My name is Jake Marsh.
I'm a developer, designer, and writer.

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▸ ComponentKit

ComponentKit takes a functional, declarative approach to building UI. It lets you focus on what your UI should look like, not the steps necessary to build it. It emphasizes a one-way data flow from immutable models to immutable components that describe how views should be configured. It does the heavy lifting of building a view hierarchy from this description.

I've been waiting to play around with this library since I saw this fantastic talk from Adam Ernst and Ari Grant late last year.

There's many pieces to ComponentKit, but one of the most interesting (to me at the moment) is it's declarative layout system:

This is random code I copy/pasted together to show some examples of layout inside ComponentKit. Please refer to their excellent documentation to see the real thing.

    newWithInsets:{.top = 70, .bottom = 25, .left = 20, .right = 20}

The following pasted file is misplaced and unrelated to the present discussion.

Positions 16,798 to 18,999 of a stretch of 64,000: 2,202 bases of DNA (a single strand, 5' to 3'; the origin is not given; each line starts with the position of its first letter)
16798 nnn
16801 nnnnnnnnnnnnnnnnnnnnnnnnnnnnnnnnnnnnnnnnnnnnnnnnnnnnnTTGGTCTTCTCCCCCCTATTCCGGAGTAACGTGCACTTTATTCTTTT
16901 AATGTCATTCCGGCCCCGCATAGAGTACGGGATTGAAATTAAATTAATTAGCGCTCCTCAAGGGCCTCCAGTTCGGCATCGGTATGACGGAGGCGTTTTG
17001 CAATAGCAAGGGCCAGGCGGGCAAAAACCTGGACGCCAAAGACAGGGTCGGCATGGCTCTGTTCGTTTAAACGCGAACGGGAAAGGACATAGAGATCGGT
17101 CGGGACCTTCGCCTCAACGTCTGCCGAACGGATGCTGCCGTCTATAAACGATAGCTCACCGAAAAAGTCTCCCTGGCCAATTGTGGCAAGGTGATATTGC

.direction = CKStackLayoutComponentDirectionVertical,
                {[HeaderComponent newWithArticle:article]},
                {[MessageComponent newWithArticle:article]},
                {[FooterComponent newWithArticle:article]},

I've been working in WatchKit quite a bit lately, and I've come to really enjoy it's layout system a lot. It's certainly limiting, but it's fantastic for quickly putting things together when you have an idea. I've been wishing a library would come along that emulated this sort of system for iOS in general, and ComponentKit fits the bill.

Even though some of the ideas and foundations in ComponentKit clash pretty heavily with UIKit's philosophies, I'm encouraged by the pure usability of their system. Even their choice of Objective-C++ as a language was made to make the end-resulting code that uses the library as readable as possible.

It's certainly not meant to be a catch-all and won't be the right choice for every app, but in the cases where it makes sense, ComponentKit seems like a slam dunk.

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